Another guy who almost got hurt wasn't even on the field.
A close call for Pesky. (CBS Boston)

“That was the day I thought I killed Johnny Pesky,” says closer Keith Foulke with a nervous laugh, speaking of the 85-year-old former Red Sox shortstop, coach, and manager who was still with the team that summer as a sort of legend-in-residence. “It was the fourth inning, so I was in the clubhouse, dressed and ready to go out to the bullpen. I’m sitting there watching it on TV, and you kind of see it [the fight] starting to go. When Jason stood up, and they started jawing at each other, I took off my pullover, headed for the door, and was just about to turn and run down the stairs [to the dugout and field] when I ran into Johnny. He fell back, and I caught him.”

Another not-quite-so-old-timer was taking in one of the more unique views of the action in a suite high above the Red Sox dugout. Boston Herald columnist Steve Buckley was interviewing former All-Star outfielder Fred Lynn for a book he was writing entitled Red Sox: Where Have You Gone?, and at the precise moment Lynn was describing for Buckley a three-homer game he had in Detroit as a rookie back in 1975, Arroyo hit Rodriguez – and sent Lynn, who had done some TV work since his retirement, into play-by-play mode. Lynn had been part of some pretty good Red Sox-Yankees fights himself back in the '70s, and this melee seemed to take him back.

“If you listen to the tape, it's really funny,” says Buckley. “One minute he's telling me about his big day in Detroit, and then he suddenly gets real intense and starts in like, 'Oh boy, he looks pissed! It looks like they're going to go! They're going to go!'”
Lynn: a bird's eye view. (

By the time everyone on the field had been separated, New York starter Sturtze was bleeding from his left ear, the result of his one-on-three tussle; Rodriguez, Varitek, Kapler, and New York outfielder Kenny Lofton had all been ejected; and the Red Sox had a new infusion of energy to ride out the season.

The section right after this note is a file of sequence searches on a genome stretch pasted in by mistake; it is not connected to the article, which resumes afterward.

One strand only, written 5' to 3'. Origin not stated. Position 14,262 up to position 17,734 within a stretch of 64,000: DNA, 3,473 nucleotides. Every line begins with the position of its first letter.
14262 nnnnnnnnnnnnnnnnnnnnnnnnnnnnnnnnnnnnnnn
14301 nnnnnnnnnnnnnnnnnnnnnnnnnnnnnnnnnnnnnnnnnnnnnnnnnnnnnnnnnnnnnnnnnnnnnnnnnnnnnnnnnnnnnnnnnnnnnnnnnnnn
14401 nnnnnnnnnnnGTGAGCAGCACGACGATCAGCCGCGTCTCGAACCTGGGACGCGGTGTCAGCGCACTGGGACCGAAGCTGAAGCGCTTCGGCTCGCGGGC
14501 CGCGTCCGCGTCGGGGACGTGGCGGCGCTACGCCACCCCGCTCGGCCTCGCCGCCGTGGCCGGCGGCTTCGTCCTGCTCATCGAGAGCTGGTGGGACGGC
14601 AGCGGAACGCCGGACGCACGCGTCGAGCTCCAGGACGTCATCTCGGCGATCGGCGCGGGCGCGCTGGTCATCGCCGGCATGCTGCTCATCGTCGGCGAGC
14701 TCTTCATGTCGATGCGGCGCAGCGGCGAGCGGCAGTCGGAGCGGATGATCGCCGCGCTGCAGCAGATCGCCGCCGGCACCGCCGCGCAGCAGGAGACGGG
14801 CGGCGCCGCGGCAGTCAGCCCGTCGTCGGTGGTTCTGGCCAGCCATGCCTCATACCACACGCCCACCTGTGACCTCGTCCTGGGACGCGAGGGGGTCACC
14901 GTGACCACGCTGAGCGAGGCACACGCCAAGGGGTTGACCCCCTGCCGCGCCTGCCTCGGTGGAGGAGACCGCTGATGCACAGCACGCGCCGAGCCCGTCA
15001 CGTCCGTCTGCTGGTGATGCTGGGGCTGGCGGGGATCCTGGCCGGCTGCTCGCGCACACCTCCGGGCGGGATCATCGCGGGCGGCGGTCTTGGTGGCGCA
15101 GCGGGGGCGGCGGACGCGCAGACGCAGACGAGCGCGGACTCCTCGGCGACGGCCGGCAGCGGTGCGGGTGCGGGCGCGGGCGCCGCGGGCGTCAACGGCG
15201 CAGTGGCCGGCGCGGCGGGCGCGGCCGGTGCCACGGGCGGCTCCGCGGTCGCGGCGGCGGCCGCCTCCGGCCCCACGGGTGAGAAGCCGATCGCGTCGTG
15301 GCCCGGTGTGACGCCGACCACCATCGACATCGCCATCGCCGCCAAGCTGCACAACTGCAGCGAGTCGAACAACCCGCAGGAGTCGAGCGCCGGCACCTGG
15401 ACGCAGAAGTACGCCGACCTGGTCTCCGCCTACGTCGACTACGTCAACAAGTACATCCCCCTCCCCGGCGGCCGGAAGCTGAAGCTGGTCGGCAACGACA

“It was one of those brawls where you get to see what kind of people your teammates are,” Damon said later. “In our case, we got to see great things – great camaraderie, great togetherness.”

This first manifest itself in the late stages of that afternoon's game. The Red Sox were down 3-0, up 4-3, down 9-4 (after a six-run Yankee sixth and another ejection, this time Francona), down 9-8 (after getting four back in the bottom of the sixth), and down 10-8 heading into the last of the ninth. Rivera was on to pitch for New York, which with a two-run lead was money in the bank.

Not this time. Garciaparra – who, unbeknownst to most, had been talking money that very morning – led off the frame with a double. He went to third on a deep fly to right by Nixon, and then scored when Millar (4-for-5 on the day) lined a single to center. Bill Mueller was up next, and after working Rivera to a 3-and-1 count, he struck a shot into the Red Sox bullpen to cap the three-hour, 54-minute marathon and an 11-10 Boston win.The entire team greeted Mueller at home plate; and Francona quickly realized he needed to pay extra-close attention to where (and near whom) he was celebrating. In rushing out from the clubhouse (where he had been banished by the umpires), the manager had forgotten to put on his shoes.
Mueller ended what Tek had started.

Afterwards, Francona and Epstein both had a sense of just how important the moment had been.

"It's a huge win for us, and will be bigger if we make it bigger,” Francona said. “If we have this catapult us and we do something with, that's what will really make it big.”

Added Epstein: “If we go on to play like this, this will go down as one of the most important victories we had. Today was not about stats or box scores, it was about emotions.”

The normally stoic Varitek chided himself for not keeping his own emotions under control with regards to A-Rod, and in the months and years to come would refuse to autograph any of the countless photos depicting the day's iconic moment – he and Rodriguez, face-to-glove-in-face – that would wind up on the walls of rec rooms and bars across New England.

When Charles Steinberg approached Tek in the clubhouse and told him “You won us the game today,” the catcher vehemently denied it. “He thought I meant the fight, but I didn't,” explains Steinberg. “I told him 'That game was postponed until you said your words.'” 

What did  A-Rod think of all this? "I think it's going to take this rivalry to a new level,” Rodriguez said. “The intensity is something I've never really seen before."

Although it was only July, it was indeed beginning to feel like the postseason around Fenway Park. The Red Sox won the Sunday night game against New York as well, 9-6, but the true impact of “The Fight” could not be focused on right away because another significant event was looming less than a week away: the July 31 trade deadline. ■